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Opera
VERDI'S THEATRICAL LA TRAVIATA TRIUMPHS AT CINNABAR
by Terry McNeill
Sunday, June 19, 2022
Symphony
MARIACHI MEETS ORCHESTRA AT THE SANTA ROSA SYMPHONY
by Steve Osborn
Sunday, June 12, 2022
Choral and Vocal
RARE MOZART COUPLING COMPLETES SONOMA BACH'S SEASON IN SCHROEDER
by Pamela Hicks Gailey
Saturday, May 28, 2022
EXOTIC RUSSIAN MUSIC FEATURED IN MV PHIL CONCERT
by Abby Wasserman
Thursday, May 19, 2022
Symphony
SANTA ROSA SYMPHONY PREMIERES DAUGHERTY SKETCHES OF SONOMA COUNTY
by Steve Osborn
Sunday, May 8, 2022
Chamber
BRAHMS-ERA TRIOS HIGHLIGHT OAKMONT CHAMBER CONCERT
by Nicholas Xelenis
Thursday, May 5, 2022
Chamber
CHAMBER GEMS OF BRAHMS IN TRIO NAVARRO'S SCHROEDER CONCERT
by Judy Walker
Sunday, May 1, 2022
Recital
UNIQUE ELEGANCE IN GALBRAITH GUITAR RECITAL
by Gary Digman
Friday, April 29, 2022
Symphony
VSO'S ELEGANT PASTORAL SYMPHONY SHINES IN EMPRESS RETURN
by Terry McNeill
Sunday, April 24, 2022
Choral and Vocal
A SPIRITUAL FAURE REQUIEM IN GOOD FRIDAY CANTIAMO CONCERT
by Pamela Hicks Gailey
Friday, April 15, 2022
CHAMBER REVIEW
Creative Arts Series / Sunday, June 2, 2013
Vinaccesi Ensemble: Kirk Eichelberger, Susie Fong, Sarge Gerbode, Nanette McGuiness, Hallie Pridham, Jonathan Smucker and Kindra Scharich

Vinaccesi Ensemble June 2 in Santa Rosa

RARE BAROQUE GEMS IN CREATIVE ARTS SERIES CONCERT

by Joanna Bramel Young
Sunday, June 2, 2013

A small but appreciative June 2 audience heard in Santa Rosa's Resurrection Parish a delightful buffet of baroque vocal and instrumental works performed by the five-year old Vinaccesi Ensemble of Berkeley.

Nanette McGuinness soprano; Kindra Scharich, mezzo soprano; Jonathan Smucker, tenor; and bass Kirk Eichelberger bass joined lutinist/guitarist Adam Cockerham, cellist Hallie Pridham and harpsichordist Susie Fong in the concert of works by Venetian composers. The group is named after a lesser-known composer named Benedetto Vinaccesi who flourished in the late 1600's in Venice. Like Vivaldi, he once was master di coro for the spedaletto - a home for abandoned children in Venice. Very little of Vinaccesi's compositions remain, but his extant works have the charm and sophistication of his more well known contemporariies.

The concert opened with three “Canzonette” and “Madrigaletti” by Salamone Rossi Ebreo, scored for various combinations of voices, with accompaniment by the great six-foot long arch lute, harpsichord and cello. Moving from one passion to another the voices achieved a fine blend, the singers looking at each other at the ends of phrases in order to achieve a perfectly tuned pianissimo.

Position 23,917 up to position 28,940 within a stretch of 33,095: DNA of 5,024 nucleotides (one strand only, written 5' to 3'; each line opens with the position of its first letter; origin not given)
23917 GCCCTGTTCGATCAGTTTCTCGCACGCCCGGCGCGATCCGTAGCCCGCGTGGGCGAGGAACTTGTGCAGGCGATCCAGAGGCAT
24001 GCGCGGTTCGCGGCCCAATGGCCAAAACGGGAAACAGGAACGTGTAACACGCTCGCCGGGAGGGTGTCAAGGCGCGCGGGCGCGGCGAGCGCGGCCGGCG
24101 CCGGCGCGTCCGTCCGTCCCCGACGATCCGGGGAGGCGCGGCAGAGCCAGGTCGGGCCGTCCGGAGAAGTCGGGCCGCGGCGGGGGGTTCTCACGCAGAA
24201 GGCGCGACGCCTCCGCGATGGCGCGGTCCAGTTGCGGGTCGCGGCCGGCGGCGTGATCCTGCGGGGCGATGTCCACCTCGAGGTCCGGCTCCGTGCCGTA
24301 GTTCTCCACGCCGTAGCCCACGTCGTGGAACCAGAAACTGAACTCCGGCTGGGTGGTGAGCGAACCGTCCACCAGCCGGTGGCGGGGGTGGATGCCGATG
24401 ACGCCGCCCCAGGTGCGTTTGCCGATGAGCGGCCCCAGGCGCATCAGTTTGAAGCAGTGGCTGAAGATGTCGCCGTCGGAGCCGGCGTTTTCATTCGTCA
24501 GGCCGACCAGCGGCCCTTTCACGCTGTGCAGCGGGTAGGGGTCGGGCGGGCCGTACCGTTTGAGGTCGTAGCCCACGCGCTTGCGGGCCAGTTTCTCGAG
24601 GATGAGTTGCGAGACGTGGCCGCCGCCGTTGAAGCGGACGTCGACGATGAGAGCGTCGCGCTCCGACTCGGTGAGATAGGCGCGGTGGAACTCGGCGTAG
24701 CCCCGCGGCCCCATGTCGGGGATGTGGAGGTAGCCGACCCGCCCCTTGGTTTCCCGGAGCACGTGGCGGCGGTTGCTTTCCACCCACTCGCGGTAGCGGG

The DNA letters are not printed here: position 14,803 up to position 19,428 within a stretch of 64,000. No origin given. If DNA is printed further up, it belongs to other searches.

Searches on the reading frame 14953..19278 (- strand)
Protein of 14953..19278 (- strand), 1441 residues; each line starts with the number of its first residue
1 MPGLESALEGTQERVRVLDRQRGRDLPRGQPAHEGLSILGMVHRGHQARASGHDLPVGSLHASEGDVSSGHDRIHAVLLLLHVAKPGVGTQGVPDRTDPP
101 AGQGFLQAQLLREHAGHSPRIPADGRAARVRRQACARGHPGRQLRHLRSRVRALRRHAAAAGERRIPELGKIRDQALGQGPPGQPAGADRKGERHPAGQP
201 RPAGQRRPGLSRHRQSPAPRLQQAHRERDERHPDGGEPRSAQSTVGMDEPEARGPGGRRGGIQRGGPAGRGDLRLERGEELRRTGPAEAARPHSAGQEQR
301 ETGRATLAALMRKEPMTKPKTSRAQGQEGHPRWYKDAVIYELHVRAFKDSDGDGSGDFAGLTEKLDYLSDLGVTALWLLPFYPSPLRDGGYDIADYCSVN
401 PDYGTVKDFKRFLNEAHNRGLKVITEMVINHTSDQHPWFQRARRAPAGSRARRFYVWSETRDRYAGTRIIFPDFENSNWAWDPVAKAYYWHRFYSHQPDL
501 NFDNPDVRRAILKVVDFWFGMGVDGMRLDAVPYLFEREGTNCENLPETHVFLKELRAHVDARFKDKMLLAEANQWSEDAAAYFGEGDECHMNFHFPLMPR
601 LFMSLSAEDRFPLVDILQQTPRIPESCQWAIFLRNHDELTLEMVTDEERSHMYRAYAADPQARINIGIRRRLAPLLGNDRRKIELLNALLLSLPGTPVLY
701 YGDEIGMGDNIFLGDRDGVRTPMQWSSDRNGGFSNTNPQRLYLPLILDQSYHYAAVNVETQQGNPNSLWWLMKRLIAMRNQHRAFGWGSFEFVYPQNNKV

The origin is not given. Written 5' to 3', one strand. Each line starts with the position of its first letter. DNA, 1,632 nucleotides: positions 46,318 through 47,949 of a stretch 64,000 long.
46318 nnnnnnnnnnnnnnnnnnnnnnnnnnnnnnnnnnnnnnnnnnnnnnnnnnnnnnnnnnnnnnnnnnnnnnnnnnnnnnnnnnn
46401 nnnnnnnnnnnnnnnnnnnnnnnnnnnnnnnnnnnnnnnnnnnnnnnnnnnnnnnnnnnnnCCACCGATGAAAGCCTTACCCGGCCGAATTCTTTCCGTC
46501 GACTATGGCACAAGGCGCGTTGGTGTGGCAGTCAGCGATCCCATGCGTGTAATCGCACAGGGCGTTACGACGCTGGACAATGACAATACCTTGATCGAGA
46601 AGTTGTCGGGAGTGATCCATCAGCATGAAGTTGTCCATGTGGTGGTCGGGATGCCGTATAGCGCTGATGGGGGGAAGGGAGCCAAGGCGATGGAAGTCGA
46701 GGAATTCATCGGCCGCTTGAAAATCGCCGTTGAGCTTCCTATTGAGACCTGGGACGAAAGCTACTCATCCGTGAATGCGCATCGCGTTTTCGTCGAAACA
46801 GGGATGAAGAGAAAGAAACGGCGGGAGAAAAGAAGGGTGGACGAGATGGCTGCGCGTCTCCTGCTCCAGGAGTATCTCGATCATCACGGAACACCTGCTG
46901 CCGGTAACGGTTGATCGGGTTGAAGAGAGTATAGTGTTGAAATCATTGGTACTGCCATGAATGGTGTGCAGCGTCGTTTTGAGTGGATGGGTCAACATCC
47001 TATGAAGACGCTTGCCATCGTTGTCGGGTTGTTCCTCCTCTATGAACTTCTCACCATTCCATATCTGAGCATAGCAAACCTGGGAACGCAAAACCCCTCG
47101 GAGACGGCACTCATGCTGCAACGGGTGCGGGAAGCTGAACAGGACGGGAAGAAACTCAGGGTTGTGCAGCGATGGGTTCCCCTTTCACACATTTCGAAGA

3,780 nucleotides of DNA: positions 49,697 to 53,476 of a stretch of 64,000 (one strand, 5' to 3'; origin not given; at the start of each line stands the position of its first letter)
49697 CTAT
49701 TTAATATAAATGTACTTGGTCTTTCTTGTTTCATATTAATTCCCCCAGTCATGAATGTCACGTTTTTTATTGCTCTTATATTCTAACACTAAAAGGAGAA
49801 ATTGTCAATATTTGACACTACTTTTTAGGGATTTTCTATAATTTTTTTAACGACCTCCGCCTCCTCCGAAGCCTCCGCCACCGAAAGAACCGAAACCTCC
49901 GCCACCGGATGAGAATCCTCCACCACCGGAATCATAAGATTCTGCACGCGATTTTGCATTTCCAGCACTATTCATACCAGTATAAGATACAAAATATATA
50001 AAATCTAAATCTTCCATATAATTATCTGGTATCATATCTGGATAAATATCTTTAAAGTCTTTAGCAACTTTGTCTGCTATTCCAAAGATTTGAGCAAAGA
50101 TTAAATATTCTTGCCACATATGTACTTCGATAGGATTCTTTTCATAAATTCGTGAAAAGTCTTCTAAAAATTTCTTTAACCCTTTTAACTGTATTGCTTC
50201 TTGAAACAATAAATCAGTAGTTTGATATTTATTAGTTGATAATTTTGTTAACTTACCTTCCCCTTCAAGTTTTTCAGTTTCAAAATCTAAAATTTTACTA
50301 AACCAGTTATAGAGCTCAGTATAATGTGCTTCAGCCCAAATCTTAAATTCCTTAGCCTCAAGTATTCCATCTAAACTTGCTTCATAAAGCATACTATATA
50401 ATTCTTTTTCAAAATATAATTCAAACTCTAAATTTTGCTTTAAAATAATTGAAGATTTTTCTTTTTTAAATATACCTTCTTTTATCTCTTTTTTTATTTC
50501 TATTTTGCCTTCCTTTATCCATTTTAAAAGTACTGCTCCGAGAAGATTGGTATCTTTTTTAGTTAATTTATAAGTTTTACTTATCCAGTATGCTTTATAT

Next came a Largo from Vivaldi's lute concerto, which Mr. Cockerham played impeccably on his small baroque guitar, with tasteful pizzicato cello accompaniment. On each repeat, the guitarist added elegant and precisely played ornaments, holding the audience in rapt attention. The balance between guitar and cello was exquisite.

This reviewer was pleased with the single movement instrumental interludes between the vocal pieces and they “cleared the palate” for the vocal works to come. Ms. Fong played two movements from Scarlatti harpsichord sonatas, and Ms. Pridham performed a Largo from a Vivaldi cello sonata. It would have been nice to hear more ornamentation from the cello, but otherwise it was sensitively played.

Mr. Eichelberger's long cantata “Distant from his beloved” was one of the most moving works on the program. The Vinaccesi piece-- the story of Mirtillo who is lamenting his dear Amirilli -- is full of feverish love and torment. Mr. Eichelberger has a superb voice, moving effortlessly from high to rock bottom notes in the bass clef. He brought out the dramatic and soulful words of the poetry. Recitatives contrasted with arias which changed mood from phrase to phrase. A coloratura passage would end in a perfectly placed deep low note.

Marcello's Psalm XV (from the King James Bible) was a showpiece for Mr. Smucker. Great emotional ups and downs characterized this lyrical composition. The cello and harpsichord had a very animated accompaniment, with affecting melodies interacting with the voice, In the last verse the cello played a repeating descending scale against the more inventive vocal part. Mr. Smucker has a clear, assured voice capable of evoking every changing emotion.

A cantata by Barbara Strozzi, “Beautiful eyes,” was scored for soprano and mezzo,with many ascending dissonances and intricate interplay between voices. Strozzi's “Hercules in love” was another highlight of the afternoon, sung by Mr. Eichelberger. He captured the poignant humanity of Hercules' torment over his “fickle and treacherous” love.

Monteverdi's “Why do you flee, oh Phyllis?” was a trio for mezzo, tenor and bass with continuo. The intricate intermingling of the vocal lines, rich in harmonies and aching dissonances resolved finally to a satisfying consonance to end the program.